- The passages in the Epistles to Titus and to Timothy show that Tychicus was again with Paul, after the appeal to the emperor had resulted in the apostle regaining his freedom. The passage in Titus evidently refers to the interval between Paul’s first and second Roman imprisonments, and while he was again engaged in missionary journeys. The apostle writes to Titus, who was in Crete in charge of the churches there, that he intended to send either Artemas or Tychicus to him, so as to take the oversight of the work of the gospel in that island, that Titus might be free to come to be with the apostle at Nicopolis.
- The last passage where Tychicus is mentioned occurs in 2 Timothy, which was written in Rome not long before Paul’s execution. To the very end Paul was busy as ever in the work of the gospel; and though it would have been a comfort to him to have his friends beside him, yet the interests of the kingdom of Christ are uppermost in his thoughts, and he sends these friends to help the progress of the work. To the last, Tychicus was serviceable as ever: “Tychicus I sent to Ephesus” (2Ti_4:12). As Timothy was in charge of the church in Ephesus (1Ti_1:3), the coming of Tychicus would set him free, so as to enable him to set off at once to rejoin Paul at Rome, as the apostle desired him (2Ti_4:9, 2Ti_4:21). It should also be noted that at Ephesus Tychicus would be able to visit his old friend Trophimus, who was, at that very time, only a few miles away, at Miletus, sick (2Ti_4:20). It is possible that Tychicus is the brother referred to in 2Co_8:22, 2Co_8:23 as one “whom we have many times proved earnest in many things…(one of) the messengers of the churches … the glory of Christ.”
- The character and career of Tychicus are such as show him altogether affectionate, faithful and worthy of the confidence reposed in him by Paul, who, as already seen, sent him again and again on important work, which could be performed only by a man of ability and of high Christian worth and experience. Thus, all that is known regarding Tychicus fully bears out the description of his character given by the apostle himself, that he was a beloved brother, a faithful minister and fellow-servant in the Lord.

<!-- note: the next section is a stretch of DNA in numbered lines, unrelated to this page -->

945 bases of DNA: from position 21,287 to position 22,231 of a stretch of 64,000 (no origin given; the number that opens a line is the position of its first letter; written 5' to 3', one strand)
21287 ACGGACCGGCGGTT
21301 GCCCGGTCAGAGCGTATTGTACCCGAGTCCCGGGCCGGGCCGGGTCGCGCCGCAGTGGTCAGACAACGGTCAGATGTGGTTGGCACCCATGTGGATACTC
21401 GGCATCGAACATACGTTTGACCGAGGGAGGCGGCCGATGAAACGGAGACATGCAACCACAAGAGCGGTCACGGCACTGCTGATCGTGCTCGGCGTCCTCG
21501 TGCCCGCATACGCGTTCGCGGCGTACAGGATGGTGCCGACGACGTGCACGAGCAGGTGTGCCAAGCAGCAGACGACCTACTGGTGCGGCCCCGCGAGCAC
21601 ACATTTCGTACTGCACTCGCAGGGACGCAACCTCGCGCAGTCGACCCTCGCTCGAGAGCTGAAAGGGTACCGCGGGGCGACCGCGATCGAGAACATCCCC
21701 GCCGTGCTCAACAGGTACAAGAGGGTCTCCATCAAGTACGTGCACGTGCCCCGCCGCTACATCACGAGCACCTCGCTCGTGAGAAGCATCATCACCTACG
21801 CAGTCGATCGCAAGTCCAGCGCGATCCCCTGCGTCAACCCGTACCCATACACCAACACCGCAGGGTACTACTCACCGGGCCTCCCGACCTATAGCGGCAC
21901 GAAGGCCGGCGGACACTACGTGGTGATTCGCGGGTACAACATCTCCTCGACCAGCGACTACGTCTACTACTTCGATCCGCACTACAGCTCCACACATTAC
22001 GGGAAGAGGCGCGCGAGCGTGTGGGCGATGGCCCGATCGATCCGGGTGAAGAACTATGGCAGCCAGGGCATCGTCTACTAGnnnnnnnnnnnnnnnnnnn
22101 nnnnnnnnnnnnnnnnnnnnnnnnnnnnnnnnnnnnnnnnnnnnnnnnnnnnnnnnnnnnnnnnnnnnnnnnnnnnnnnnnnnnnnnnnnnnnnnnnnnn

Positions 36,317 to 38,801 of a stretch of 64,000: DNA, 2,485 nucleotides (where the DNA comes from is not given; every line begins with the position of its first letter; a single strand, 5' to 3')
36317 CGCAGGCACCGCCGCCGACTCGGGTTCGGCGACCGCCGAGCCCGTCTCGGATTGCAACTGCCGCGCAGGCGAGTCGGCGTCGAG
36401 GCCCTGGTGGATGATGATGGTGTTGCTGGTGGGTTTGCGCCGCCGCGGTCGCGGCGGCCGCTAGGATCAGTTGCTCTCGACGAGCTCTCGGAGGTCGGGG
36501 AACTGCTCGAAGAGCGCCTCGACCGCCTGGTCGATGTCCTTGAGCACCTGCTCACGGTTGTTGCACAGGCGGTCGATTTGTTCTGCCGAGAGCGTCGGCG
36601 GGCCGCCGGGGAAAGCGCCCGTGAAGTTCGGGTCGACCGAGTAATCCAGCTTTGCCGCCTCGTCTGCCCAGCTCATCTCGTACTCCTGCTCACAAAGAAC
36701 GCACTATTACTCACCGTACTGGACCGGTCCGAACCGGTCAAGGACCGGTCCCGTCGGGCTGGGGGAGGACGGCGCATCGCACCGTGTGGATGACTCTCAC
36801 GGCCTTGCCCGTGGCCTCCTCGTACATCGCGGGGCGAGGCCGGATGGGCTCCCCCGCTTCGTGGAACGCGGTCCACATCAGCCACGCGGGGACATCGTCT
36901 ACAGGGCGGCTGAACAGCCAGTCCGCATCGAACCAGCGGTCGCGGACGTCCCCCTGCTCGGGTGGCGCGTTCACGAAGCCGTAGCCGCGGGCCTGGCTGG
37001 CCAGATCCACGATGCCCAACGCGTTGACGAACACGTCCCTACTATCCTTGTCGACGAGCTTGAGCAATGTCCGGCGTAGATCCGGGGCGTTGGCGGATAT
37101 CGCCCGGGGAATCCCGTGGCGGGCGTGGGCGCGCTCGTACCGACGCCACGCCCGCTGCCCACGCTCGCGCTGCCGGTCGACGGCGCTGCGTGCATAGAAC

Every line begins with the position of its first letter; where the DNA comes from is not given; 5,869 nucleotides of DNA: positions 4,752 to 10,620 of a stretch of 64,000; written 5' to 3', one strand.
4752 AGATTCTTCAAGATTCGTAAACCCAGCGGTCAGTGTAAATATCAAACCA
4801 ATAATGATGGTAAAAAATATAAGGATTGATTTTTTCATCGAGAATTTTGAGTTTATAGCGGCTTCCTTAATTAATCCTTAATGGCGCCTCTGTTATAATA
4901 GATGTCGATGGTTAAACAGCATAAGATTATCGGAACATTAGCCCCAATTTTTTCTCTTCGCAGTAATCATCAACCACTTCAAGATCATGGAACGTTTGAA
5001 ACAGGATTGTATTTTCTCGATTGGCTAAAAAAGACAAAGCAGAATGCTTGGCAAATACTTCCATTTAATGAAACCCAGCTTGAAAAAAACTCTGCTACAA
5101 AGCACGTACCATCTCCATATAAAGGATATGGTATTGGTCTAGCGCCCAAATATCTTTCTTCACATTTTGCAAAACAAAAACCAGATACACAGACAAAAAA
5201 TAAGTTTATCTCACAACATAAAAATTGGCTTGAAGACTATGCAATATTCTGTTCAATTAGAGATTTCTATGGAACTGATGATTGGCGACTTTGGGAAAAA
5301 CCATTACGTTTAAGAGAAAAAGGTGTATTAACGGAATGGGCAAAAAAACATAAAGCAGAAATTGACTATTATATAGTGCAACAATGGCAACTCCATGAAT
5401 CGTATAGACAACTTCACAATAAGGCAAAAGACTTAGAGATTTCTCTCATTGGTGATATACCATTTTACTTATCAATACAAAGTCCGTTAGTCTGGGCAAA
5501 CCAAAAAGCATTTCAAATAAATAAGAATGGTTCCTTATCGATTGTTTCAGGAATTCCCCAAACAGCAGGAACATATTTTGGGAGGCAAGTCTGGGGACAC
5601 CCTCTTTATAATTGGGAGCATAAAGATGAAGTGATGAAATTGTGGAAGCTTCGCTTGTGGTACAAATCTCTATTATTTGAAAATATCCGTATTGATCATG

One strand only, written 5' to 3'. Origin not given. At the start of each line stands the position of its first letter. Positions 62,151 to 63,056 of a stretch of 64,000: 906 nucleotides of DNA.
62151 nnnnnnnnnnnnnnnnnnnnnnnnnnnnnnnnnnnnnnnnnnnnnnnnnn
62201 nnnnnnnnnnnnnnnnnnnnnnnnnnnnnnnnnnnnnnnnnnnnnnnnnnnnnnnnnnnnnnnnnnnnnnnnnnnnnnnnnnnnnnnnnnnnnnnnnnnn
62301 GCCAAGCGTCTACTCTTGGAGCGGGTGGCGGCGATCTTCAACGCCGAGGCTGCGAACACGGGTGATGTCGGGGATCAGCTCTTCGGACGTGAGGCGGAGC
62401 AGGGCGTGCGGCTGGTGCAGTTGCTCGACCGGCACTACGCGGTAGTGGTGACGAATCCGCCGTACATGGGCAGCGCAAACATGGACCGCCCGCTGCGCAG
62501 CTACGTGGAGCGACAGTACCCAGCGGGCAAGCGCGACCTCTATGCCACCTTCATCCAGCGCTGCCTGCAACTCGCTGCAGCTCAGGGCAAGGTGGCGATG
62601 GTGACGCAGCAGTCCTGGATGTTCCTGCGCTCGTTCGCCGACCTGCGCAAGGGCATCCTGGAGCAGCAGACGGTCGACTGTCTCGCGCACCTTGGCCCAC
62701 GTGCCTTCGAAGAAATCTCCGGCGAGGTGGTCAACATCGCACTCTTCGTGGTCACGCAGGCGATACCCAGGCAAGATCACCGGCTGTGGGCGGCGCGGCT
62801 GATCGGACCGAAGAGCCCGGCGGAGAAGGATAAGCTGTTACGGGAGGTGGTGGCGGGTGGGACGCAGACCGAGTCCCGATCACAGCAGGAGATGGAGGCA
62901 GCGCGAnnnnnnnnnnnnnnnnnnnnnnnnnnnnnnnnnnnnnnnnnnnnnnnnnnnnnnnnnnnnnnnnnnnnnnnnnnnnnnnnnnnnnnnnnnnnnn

Tychicus was a “beloved brother and faithful minister and fellow-servant in the Lord”. Paul repeats this in both the letter to the Ephesians and the Colossians. There is a high degree of sameness or shared elements between the Ephesian and Colossian letters of Paul. That is another study in itself but I won’t be undertaking that with you. Not enough of you would be interested. If you are interested then do the analysis yourself. I have not ever looked at the similarities between these two letters before but I guarantee there will be some gemz to unearth.
Paul had great confidence in Tychicus. The Greeks speak of him as one of the seventy disciples, and make him Bishop of Colophon, in the province of Asia.
Every time you come across a name in the text of the Bible, put it under the microscope and find all about the person, the place or the event.
What You Believe About Someone Causes You To Draw Near Them; What You Know About Them Causes You To Remain Near Them.Robb Thompson
If the Christmas story is true, bow down. If it isn’t, bow out. Anything in between is dishonest.Rick Atchley
He who has no Christmas in his heart will never find Christmas under a tree.Anon